• Support your child's desire to love both parents. Tell your child that it's still OK to love both of you, even though you're no longer going to be married to each other.
  • Don't try to use your child as your counselor or your source of emotional support. Seeing parents as needy and dependent on them may make a child feel very insecure. Find an adult who can fulfill those needs for you.
  • Remind your child that his/her parents will still take care of him/her
  • Show your child that you trust his/her ability to adapt to these changes.
  • Promote relationships between your child and other safe, healthy and caring adults including extended family, friends and professionals.

What NOT to do

  • Do not withhold visitations from the other parent?
  • Do not use your child to spy on the other parent?
  • Do not use your child as a pawn or bargaining chip in fighting over family property?
  • Do not use your child as a go-between to resolve issues with your former partner?
  • Do not speak negatively and angrily about your former spouse in front of your child?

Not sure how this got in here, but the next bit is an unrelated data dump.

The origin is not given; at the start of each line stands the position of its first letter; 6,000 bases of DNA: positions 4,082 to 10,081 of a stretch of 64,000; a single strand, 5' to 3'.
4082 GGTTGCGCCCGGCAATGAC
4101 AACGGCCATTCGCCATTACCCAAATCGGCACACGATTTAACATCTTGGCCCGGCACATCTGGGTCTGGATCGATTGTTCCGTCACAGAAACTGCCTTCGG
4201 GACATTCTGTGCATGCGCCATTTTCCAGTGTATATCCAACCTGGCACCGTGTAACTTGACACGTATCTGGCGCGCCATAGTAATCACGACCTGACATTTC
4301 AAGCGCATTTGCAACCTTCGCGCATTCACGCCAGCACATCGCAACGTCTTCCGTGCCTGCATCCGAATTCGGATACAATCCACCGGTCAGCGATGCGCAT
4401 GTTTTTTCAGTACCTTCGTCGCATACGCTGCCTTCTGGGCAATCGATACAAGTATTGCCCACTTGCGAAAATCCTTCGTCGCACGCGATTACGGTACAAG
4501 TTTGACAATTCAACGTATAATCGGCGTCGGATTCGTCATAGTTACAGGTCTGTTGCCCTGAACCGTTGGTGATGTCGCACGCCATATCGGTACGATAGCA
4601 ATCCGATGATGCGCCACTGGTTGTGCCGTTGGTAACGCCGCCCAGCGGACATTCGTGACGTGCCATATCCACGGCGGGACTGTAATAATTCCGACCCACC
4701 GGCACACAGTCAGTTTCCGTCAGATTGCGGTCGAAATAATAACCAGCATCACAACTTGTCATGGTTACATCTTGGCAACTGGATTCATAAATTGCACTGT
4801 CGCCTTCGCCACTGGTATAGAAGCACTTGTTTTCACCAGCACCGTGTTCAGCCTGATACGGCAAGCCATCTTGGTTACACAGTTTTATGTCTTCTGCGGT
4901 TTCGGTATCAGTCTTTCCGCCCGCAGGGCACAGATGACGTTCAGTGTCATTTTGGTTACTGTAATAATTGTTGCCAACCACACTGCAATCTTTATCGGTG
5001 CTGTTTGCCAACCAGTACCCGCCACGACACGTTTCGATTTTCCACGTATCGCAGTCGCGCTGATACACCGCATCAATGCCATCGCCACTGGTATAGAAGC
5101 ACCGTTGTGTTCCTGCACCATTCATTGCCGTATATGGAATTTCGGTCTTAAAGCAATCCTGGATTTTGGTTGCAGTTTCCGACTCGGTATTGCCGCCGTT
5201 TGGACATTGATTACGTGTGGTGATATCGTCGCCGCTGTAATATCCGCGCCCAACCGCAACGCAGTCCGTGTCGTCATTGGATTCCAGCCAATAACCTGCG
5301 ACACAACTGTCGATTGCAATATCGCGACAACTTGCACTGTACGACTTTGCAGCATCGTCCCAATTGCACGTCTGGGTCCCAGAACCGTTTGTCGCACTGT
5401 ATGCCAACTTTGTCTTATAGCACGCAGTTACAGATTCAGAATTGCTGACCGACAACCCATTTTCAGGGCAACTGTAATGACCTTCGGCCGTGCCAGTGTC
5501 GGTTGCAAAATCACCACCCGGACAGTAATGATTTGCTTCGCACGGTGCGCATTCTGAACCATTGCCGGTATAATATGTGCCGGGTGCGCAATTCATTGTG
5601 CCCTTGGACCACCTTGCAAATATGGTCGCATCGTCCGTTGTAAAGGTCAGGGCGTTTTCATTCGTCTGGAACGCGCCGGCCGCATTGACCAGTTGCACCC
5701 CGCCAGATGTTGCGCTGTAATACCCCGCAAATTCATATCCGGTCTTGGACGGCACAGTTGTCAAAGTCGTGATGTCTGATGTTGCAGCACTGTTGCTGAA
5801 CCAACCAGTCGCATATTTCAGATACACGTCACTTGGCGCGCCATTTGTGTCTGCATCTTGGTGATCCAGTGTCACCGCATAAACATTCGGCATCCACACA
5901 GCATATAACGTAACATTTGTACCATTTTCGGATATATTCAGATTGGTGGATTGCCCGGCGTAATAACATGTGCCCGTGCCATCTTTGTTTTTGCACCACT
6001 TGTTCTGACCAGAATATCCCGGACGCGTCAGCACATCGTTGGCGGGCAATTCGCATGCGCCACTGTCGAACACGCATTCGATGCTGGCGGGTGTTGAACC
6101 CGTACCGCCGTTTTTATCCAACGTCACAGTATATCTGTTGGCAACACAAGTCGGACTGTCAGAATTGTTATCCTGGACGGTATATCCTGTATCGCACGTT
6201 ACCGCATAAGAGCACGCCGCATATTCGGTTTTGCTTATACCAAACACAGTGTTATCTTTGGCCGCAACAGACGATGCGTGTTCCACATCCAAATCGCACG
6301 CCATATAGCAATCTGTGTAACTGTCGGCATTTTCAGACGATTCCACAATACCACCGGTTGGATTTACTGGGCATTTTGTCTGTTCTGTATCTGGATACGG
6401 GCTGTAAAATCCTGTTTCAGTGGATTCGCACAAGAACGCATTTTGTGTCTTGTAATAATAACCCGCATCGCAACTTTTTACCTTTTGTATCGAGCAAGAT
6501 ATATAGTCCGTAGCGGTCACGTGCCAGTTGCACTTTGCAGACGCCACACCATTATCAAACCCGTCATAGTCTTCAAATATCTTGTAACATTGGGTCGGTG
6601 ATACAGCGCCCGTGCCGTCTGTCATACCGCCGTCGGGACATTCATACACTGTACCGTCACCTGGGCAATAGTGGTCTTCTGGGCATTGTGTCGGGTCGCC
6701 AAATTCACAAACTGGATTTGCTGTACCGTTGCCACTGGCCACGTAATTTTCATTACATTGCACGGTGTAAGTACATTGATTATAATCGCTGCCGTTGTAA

• Do not compare your child with the other parent in a negative way?
  • Do not argue with the other parent in front of the child?
  • Do not use your child to pass on information and messages to the other parent.

Take care of yourself.

Depending on your circumstances, your own emotional and physical energy may be low. Find ways to take care of yourself so you can fully care for your children.

Feel free to call or e-mail me if you have any questions, or wish to make an initial appointment. If we can't work together for any reason, I will do my best to provide appropriate therapist referrals.
I am available days, evenings, and Saturdays. I accept credit cards and offer a sliding scale. I also offer telephone consultation.

I'm a Licensed Marriage and Family Therapist . Originally from England, I received my BA degree in Psychology at Stanford University and my MA degree from New College in San Francisco. I have worked in the fields of individual, couple, family and group counseling, crisis prevention, child advocacy and shyness research since 1993.

Office address: (click here for map)